Muslims pray to Allah using 99 different names,
such as The Compassionate, The Merciful, The Holy, The Most
Kind. These names are almost all taken from the Quran.
There is a saying, —A picture is worth a thousand
words.— That may often be the case but in Islam, —One word may
be worth a thousand pictures.— Salam is the Arabic word
meaning submission or peace. Islam is derived from salam
and means —submission to God.—
You may think that surrender means to be forced
to give up something against your will. That is not the
meaning it has for Muslims—or for many other religious people,
to be sure.
Submission in a religious context is more like
the love of wife and husband. A husband and wife entrust their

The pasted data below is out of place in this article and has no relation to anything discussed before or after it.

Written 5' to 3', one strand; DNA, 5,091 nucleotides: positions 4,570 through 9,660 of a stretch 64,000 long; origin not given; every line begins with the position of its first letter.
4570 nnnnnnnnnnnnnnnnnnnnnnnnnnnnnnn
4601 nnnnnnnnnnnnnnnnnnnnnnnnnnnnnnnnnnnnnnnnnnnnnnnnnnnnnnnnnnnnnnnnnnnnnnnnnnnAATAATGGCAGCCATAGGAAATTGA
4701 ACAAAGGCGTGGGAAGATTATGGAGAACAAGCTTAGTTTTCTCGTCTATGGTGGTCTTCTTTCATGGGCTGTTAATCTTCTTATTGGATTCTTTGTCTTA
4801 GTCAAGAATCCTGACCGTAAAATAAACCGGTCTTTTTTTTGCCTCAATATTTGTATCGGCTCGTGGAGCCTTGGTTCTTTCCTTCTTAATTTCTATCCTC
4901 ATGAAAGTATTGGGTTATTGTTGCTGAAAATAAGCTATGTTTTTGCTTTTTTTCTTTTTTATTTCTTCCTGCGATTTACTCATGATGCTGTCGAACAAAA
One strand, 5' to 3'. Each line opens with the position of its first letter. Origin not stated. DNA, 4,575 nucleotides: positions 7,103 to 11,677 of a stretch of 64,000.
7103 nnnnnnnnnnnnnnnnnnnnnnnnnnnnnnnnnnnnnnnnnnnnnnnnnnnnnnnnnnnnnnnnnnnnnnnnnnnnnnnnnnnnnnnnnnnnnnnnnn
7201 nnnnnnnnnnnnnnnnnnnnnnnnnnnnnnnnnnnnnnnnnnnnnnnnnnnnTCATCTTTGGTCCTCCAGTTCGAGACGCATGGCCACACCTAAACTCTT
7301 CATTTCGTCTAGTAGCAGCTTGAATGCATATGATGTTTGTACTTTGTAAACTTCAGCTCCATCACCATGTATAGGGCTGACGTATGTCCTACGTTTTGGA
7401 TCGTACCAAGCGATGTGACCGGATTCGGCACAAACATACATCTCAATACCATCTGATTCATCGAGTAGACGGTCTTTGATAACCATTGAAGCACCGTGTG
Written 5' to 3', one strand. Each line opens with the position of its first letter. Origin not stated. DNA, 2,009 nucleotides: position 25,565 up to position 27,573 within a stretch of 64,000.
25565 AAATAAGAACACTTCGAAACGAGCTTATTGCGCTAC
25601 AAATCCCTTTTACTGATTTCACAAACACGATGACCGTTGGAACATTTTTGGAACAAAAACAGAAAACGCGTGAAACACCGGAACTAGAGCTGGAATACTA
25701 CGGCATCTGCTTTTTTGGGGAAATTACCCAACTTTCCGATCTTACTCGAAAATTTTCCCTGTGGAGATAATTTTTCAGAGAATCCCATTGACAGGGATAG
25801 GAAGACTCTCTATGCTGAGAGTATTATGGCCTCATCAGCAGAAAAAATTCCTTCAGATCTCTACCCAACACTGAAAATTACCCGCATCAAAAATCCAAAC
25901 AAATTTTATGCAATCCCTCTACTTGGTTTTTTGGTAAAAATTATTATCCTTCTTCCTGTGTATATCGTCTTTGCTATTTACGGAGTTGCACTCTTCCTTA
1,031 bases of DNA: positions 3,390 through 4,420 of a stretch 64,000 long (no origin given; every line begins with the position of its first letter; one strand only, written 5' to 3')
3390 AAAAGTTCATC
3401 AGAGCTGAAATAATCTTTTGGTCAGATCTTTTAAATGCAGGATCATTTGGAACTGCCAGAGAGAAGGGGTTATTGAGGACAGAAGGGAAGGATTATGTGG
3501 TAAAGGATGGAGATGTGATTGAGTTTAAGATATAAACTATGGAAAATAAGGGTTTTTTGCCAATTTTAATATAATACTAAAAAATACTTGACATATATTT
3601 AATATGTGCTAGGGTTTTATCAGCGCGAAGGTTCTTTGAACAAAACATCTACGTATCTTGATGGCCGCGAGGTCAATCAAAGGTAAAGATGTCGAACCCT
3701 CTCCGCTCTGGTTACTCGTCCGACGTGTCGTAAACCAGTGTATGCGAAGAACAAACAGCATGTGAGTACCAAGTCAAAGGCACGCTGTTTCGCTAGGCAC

lives to each other out of love. They surrender to each other
not only on their wedding day but also in many ways on each
day of their married lives. In word and action as well as in
silence and rest, Muslims seek to hand themselves over to Allah.
Isn—t it true that you love God because God has
first loved you unconditionally? Doesn—t God, through Jesus,
repeat to you over and over, —I love you, I have loved you and
I will love you—?
Pillars of Faith
What do you believe? This is an important question
because your actions will follow your beliefs.
For example, if you believe that friends influence
your behavior, you will choose your friends carefully. You will
choose friends who do not get involved with addictive substances.
If you believe friends have no influence over you, then it doesn—t
matter who you hang out with. It won—t matter if people around
you use foul language, are racist or are habitual liars.